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Alina Turcanu and the Centre of Theatre from Moldova

“The young generation must be prepared to do things in a new way,” says Alina Turcanu, director of the Centre of Theatre from Moldova (CTM), and architect of the theatre’s ‘Democracy through theatre: a reflection of integrity through the mirror of the stage’, project. “Without education, we can’t do anything. We need to teach people to behave in new ways,” she says.

Moldova has long struggled with poverty and corruption, with oligarchs and politicians treating the state apparatus as ‘a source of profit’ and behind high-level embezzlement and money laundering scandals, including the 2014 US$1 billion bank fraud of 2014, when one eighth of Moldova’s GDP disappeared from three of its largest banks.

Public opinion polls in Moldova constantly identify corruption as one of the top issues faced by the country. Yet, corruption permeates all levels of society, from state structures to private business, and is deeply engrained in everyday social conduct.
In July 2021, the party founded by Moldova’s president, Maia Sandu, won parliamentary elections by a landslide. The party’s top priority was to fight corruption through judicial reforms.

Theatre as a vehicle for change

Many efforts to fight corruption focus on a top-down approach, with a focus on legislative changes, institutional regulatory changes, training of state officials, and reports by think tanks and NGOs. It is difficult for these messages of change to trickle down to the wider population. Alina believes that cultural projects can help engage this wider society and especially young people in debates about corruption and anti-corruption.

The CTM was founded in 2001 as an NGO to promote the interests of actors, however it has long had an interest in promoting societal change through an artistic and theatrical lens.

Previous projects include ‘Home Alone’ (2021), designed to help the children of emigrants, who often live with grandparents with little contact with their parents, to socially integrate through the medium of film and theatre. The theatre also previously staged an anti-corruption show in collaboration with the Anticorruption Centre of Moldova.

“Theatre and film are an effective way of communicating concepts such as anti-corruption to young people. I am a producer by profession. I have produced short films, shows and theatre productions throughout my career, and I understand how these can influence people’s mentalities and help change their opinions,” says Alina.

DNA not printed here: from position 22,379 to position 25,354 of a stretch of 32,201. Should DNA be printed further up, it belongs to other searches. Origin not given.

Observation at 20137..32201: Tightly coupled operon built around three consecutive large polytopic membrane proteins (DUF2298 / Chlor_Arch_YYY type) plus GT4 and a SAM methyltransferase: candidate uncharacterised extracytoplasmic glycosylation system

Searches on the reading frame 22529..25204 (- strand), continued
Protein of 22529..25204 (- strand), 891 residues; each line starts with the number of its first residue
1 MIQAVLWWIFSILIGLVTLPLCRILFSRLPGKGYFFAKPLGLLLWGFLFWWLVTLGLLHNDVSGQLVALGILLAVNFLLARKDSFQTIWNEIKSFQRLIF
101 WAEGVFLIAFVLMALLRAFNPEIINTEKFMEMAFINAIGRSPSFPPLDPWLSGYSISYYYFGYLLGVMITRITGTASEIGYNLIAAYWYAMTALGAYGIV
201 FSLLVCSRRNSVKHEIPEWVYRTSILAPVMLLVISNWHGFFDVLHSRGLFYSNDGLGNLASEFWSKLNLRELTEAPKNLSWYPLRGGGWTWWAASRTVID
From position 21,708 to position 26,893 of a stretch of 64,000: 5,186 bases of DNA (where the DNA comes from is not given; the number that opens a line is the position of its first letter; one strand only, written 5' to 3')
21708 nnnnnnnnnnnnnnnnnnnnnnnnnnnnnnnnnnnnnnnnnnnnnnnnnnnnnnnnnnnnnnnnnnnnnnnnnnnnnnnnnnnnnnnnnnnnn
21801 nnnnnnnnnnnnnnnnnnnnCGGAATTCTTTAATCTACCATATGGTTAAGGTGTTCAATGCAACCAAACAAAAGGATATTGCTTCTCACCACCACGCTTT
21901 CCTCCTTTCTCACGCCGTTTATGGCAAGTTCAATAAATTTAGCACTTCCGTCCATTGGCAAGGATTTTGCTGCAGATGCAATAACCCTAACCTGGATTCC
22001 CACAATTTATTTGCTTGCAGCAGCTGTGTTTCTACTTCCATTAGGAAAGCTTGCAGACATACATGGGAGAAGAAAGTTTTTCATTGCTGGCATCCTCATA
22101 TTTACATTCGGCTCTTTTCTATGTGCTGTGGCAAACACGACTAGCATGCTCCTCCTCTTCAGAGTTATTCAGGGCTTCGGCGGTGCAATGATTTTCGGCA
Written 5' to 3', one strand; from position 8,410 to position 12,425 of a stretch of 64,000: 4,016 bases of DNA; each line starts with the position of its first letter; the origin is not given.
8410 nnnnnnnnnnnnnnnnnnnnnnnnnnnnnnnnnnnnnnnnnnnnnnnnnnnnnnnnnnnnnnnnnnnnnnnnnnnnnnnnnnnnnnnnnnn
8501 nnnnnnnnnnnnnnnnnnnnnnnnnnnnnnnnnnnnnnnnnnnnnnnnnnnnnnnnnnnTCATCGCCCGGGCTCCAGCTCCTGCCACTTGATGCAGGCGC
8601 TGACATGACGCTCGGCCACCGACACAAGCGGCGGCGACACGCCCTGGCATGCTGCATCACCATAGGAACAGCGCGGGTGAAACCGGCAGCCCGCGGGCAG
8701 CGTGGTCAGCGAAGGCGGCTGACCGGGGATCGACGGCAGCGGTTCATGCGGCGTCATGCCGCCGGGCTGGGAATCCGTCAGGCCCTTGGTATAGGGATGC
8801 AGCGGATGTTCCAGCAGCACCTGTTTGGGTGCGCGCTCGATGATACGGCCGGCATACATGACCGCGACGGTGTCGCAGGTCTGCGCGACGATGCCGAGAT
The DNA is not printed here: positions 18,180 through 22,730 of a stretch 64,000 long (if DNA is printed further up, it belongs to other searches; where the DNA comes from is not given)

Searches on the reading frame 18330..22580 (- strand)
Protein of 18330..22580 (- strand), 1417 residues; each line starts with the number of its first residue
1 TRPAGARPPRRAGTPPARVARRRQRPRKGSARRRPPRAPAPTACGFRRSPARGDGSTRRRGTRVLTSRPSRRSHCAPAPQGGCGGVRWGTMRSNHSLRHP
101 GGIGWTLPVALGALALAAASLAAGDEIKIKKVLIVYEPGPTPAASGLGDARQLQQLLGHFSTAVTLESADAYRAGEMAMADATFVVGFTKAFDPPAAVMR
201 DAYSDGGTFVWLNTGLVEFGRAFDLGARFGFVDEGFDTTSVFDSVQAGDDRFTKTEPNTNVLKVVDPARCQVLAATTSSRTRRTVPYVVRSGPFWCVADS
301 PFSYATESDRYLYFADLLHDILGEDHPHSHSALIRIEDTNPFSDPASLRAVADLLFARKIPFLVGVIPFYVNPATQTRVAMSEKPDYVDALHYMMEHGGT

‘Democracy through theatre’

As part of the ‘Democracy through theatre’ project, organised with the Anticorruption Centre of Moldova, and the National Theatre Mihai Eminescu, CTM put out a call for young people from Moldova and Romania to write comedy and dramatic plays, as well as films on the theme of anti-corruption. An EED grant helped cover the cost of the playwright competition.

The response was far greater than Alina and her colleagues expected, reflecting the interest in this theme among young people. “We thought we’d have 15 plays at most; we had 50 entries. We also had 23 short film entries from young people from across the country.”

The winning play entry was announced in mid-November, and the play will be staged for the first time in the National Theatre Mihai Eminescu in Chisinau at the end of February. It will then be performed in five regional cities around the country, before a filmed version is posted on YouTube later in the year.

A metaphor for Moldova

Speaking to EED the morning after the prize giving ceremony, Alina explains that the winning production by Romanian actor and playwright Cosmin-Stefan Stanila ‘Mr Macabet’s Choice’ tells the story of a man elected as director of his building association thanks to his wife’s efforts, despite not wanting the role, and of his fights against corruption. Alexandru Cozub, director of the production, has noted that the building should be seen as a metaphor for Moldova.

“Our objective is to change mentalities,” says Alina. “A play makes people laugh and cry, and be experiencing emotions, they are more likely to remember the play’s content. If our play helps one person out of ten change their opinions, we can start new conversations. Our hope is that this play will prompt discussion within families and communities, and that way it can lead to change.”

She believes that this ‘Democracy through theatre’ project benefits Moldovan society in many ways. “When we encourage people to write plays and develop films about corruption, we are already raising awareness about the issue. Theatrical performances then provide a great springboard for discussion on these topics. This contest also provides important support to the cultural sector in Moldova, with the production of new plays that can be staged in our national theatres. We are also providing additional educational materials for the national anticorruption community,” she says.

This article reflects the views of the grantee featured and does not necessarily represent the official opinion of the European Endowment for Democracy, the European Commission or any other European State or other contributors to EED.